1. #1
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    Default Average Strength

    Just curious what I should be shooting for with weight training. I'm 6'1" @ 160 lbs. I can't gain wait for nothing. Creatine helps, but it's just water weight.

    I'm trying to set goals for my squat and bench. What's ideal for the average FF? I'd like to get 300lb for squat and 200lb for bench. Good? To low? It's hard for me to put on muscle with high metabolism. Would really appreciate feedback. I'm kinda going alone with my training. No one around to help.

    mike
    (I would appreciate your own routine so I can make sure I'm including everything I need. thx)

  2. #2
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    i put up a link on this page that might help a bit with the training... if you are going for firefighting, i would concentrate more on cardio. if you are looking to gain weight, it always depends on your body.. i have almost the exact same body type, but i stopped working out for a couple of months to put on the weight, then turned that added weight into what muscle i could... i have close to the same body type, so that might help. i am about six feet tall and weigh about 178... i was up to 185, but i felt it was alot of fat too. i am now trying to build back up to at least 180.... as of right now i am benching about 240, and can squat almost 300... so your numbers seem about right if that is what you are looking to do. good luck!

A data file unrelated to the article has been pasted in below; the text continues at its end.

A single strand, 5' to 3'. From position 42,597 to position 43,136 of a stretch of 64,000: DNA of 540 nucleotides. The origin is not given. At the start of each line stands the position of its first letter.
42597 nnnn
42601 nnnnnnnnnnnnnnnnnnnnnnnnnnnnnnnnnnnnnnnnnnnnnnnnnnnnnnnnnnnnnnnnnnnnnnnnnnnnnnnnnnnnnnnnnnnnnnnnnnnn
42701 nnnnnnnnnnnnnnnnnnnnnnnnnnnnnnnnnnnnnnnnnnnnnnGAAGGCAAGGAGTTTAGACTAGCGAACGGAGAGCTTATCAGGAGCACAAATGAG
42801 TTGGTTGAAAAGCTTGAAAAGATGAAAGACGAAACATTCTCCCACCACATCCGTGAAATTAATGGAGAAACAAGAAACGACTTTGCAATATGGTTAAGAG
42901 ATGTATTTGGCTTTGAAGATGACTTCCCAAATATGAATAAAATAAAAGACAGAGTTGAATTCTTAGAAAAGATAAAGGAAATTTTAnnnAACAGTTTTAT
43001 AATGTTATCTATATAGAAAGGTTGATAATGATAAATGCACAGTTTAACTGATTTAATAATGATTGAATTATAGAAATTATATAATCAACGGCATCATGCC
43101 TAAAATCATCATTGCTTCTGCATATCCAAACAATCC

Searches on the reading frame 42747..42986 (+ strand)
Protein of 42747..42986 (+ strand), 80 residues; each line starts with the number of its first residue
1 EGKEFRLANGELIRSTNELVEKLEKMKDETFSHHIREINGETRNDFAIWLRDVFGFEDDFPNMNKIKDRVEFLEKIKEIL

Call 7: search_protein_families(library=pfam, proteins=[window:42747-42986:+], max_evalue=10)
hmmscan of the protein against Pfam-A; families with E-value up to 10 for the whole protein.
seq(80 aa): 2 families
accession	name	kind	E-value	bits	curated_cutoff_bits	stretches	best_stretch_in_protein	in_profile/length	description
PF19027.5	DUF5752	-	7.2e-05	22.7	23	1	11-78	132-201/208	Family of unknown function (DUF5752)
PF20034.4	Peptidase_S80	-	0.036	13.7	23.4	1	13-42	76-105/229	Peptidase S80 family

3. #3
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    Very good goals! My understanding of creatine is that it simply allows muscles to work harder for a longer period of time, thereby increasing strength gains.It works at the cellular level of the muscle fibers, and any water gain should be incidental. The function of creatine is often misunderstood, but5 I believe it is one of the few over the counter products that is generally accepted to work.
    Remember, lift heavy with less reps for strength gains!

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    Thumbs down Go light on the supplementation